Oscar winner Alan Arkin, seasoned trouper of ‘Little Miss Sunshine,’ dies

Alan Arkin is honored with a Star On The Hollywood Walk Of Fame on June 7, 2019, in Hollywood, California. (Gregg DeGuire/Getty Images/TNS)

Oscar winner Alan Arkin, whose background in improvisation and knack for comic drama were cornerstones of his extensive genre-hopping career that yielded enduring characters from the 1960s comedy “The Russians Are Coming, the Russians Are Coming” to “Little Miss Sunshine” and “Argo,” has died.

“Our father was a uniquely talented force of nature, both as an artist and a man. A loving husband, father, grand and great grandfather, he was adored and will be deeply missed,” the actor’s sons Adam, Matthew and Anthony said in a joint statement shared with The Times on Friday.


No additional details about his death were revealed. Arkin was 89.

Arkin’s wry wit and offhand performances brought realism to his work as he played his characters straight, making the droll moments more hilarious. Arkin added depth to the characters he played with elaborate costumes, makeup and quirky personality tics, delivering a fresh film nearly every year until late in life.

“Acting used to be torture, and if I didn’t do a scene well I felt as if I’d died. I never considered quitting acting, though — I couldn’t, because I was so shy that I needed it as a way of contacting people,” Arkin told The Times in 1998.

“My real vocation for several decades has been trying to find out who I am, and learn something about reality and consciousness,” he added. “That’s been my main work, and one of the results of this very long, slow process, is that acting’s become fun for me.”

Arkin was nominated for four Academy Awards. He won a supporting actor Oscar playing a dysfunctional family’s foul-mouthed, drug-fueled patriarch in 2006’s “Little Miss Sunshine.” The actor witnessed the evolution of the film industry, which helped in his Oscar-nominated turn as a composited studio boss in 2013’s best picture winner “Argo.” (He said he based his character on legendary Warner Bros. executive Jack Warner.)

Versatile and adaptable, Arkin launched his career as a member of Chicago’s influential improvisational troupe, Second City. He won a Tony Award for his first Broadway play, Carl Reiner’s “Enter Laughing,” before making his film debut in the 1966 Cold War farce “The Russians Are Coming, the Russians Are Coming.” He earned a lead actor Oscar nomination and won a lead actor Golden Globe award for his role as the submarine commander in the film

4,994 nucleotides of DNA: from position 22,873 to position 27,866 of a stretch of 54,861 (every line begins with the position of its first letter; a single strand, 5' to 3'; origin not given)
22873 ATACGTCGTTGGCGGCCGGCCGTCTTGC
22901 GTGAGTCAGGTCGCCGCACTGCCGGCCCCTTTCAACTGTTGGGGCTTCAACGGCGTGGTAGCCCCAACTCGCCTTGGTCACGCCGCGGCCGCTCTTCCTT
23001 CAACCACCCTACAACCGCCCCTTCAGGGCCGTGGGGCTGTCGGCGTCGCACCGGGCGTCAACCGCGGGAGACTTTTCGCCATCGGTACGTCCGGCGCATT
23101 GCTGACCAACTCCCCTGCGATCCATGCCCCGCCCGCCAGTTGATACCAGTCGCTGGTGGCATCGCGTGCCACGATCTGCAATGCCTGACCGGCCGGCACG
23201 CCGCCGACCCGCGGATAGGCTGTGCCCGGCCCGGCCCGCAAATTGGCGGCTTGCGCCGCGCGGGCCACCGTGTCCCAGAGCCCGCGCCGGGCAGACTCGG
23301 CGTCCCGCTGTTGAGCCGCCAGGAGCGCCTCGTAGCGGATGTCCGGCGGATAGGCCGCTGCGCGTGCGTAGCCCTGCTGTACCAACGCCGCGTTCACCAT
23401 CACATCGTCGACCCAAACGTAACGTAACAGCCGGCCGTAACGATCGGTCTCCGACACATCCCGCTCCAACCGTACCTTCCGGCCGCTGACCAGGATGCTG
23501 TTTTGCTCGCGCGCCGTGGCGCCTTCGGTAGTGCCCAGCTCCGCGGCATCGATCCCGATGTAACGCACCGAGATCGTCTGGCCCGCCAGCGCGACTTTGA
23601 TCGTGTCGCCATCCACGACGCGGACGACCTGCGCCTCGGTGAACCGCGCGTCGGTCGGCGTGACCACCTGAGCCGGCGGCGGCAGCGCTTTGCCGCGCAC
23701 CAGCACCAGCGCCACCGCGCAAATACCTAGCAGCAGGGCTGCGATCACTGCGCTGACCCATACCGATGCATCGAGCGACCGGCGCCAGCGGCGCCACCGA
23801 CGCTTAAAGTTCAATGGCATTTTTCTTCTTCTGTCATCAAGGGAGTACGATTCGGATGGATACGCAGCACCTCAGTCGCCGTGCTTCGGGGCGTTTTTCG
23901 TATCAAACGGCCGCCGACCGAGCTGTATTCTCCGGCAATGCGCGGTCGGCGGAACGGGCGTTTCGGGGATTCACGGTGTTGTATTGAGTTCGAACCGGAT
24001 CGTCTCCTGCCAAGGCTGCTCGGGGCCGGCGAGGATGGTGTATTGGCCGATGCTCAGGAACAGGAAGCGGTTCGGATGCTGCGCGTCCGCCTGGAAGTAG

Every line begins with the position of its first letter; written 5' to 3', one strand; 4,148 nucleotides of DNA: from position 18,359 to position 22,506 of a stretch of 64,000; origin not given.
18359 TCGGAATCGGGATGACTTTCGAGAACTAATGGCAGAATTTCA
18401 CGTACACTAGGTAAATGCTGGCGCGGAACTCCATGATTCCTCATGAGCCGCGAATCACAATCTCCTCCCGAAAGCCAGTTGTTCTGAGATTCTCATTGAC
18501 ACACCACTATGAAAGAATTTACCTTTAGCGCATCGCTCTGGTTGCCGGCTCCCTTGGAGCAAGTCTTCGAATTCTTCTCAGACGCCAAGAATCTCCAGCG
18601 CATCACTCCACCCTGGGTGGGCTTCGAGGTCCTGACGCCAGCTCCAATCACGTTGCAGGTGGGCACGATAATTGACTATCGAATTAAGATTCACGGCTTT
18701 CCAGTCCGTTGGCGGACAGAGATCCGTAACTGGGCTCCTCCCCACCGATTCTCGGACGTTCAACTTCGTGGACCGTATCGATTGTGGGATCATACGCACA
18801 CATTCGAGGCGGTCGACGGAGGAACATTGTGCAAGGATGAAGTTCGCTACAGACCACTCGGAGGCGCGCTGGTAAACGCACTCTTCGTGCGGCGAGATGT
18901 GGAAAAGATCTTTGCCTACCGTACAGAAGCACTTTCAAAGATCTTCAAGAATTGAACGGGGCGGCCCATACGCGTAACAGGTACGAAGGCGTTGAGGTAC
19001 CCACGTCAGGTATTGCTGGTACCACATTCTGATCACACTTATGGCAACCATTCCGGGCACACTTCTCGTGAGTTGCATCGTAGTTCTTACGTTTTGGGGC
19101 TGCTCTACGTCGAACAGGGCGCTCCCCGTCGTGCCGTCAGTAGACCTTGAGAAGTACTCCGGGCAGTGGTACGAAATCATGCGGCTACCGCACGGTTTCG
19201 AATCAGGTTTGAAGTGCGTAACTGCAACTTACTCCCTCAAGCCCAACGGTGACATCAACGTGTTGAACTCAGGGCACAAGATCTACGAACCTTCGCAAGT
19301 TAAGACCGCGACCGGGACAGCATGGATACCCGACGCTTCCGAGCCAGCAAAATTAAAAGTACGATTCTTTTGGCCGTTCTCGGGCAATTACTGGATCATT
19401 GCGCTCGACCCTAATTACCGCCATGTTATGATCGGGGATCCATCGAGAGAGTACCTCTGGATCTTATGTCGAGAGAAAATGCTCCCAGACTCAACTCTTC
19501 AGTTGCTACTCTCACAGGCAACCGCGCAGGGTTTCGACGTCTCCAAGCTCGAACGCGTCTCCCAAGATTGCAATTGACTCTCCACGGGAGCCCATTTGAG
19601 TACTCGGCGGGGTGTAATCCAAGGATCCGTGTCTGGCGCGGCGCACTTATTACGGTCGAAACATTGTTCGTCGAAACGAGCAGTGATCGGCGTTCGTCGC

He followed that up with the range-stretching role of an erudite psychopath stalking Audrey Hepburn in 1967’s “Wait Until Dark” and earned another Oscar nomination as a tragic deaf and mute man in 1968’s “The Heart Is a Lonely Hunter.”

As the years went by, Arkin seemed to work at a furious pace. He played the bumbling detective in “Inspector Clouseau,” inheriting the role from Peter Sellers after Sellers departed from the “Pink Panther” franchise. Arkin went on to appear in “Catch-22,” “The Seven-Per-Cent Solution,” “The In-Laws,” “St. Elsewhere,” “Edward Scissorhands,” “Grosse Pointe Blank,” “Gattaca” and “Slums of Beverly Hills” before winning his Oscar for “Little Miss Sunshine.”

In his later years, he perfected a reliably funny old codger persona in films such as “Grudge Match,” “Million Dollar Arm,” “Bojack Horseman” and “Going In Style” and in the Emmy-nominated Netflix comedy “The Kominsky Method.”

When “Argo” debuted at the Toronto International Film Festival in 2012, director Ben Affleck introduced Arkin as the “sweetest guy in the world even though he’s always playing the cranky guy with the heart of gold.”

Arkin believed that the key to making people laugh was to approach silly with seriousness, which is what he did as he played a serviceman working out the insanity of warfare in “The Russians Are Coming, the Russians Are Coming” and “Catch-22”; a salesman surreptitiously moving his family around like nomads in 1998’s “Slums of Beverly Hills”; and a prosperous dentist reluctantly drawn into espionage in 1979’s odd-couple comedy “The In-Laws.”

“The more legitimate you make it, the funnier it is,” Arkin said in 2008. “I love insane, stupid comedy, but I can only make it work if it’s a character I can give some history to and make real.

Like the guy I played in ‘Little Miss Sunshine.’ He’s a maniac, but to me, he was absolutely believable.”

Leave a Reply

Your email address will not be published. Required fields are marked *


By participating in online discussions you acknowledge that you have agreed to the Star-Advertiser's TERMS OF SERVICE. An insightful discussion of ideas and viewpoints is encouraged, but comments must be civil and in good taste, with no personal attacks. If your comments are inappropriate, you may be banned from posting. To report comments that you believe do not follow our guidelines, email hawaiiwarriorworld@staradvertiser.com.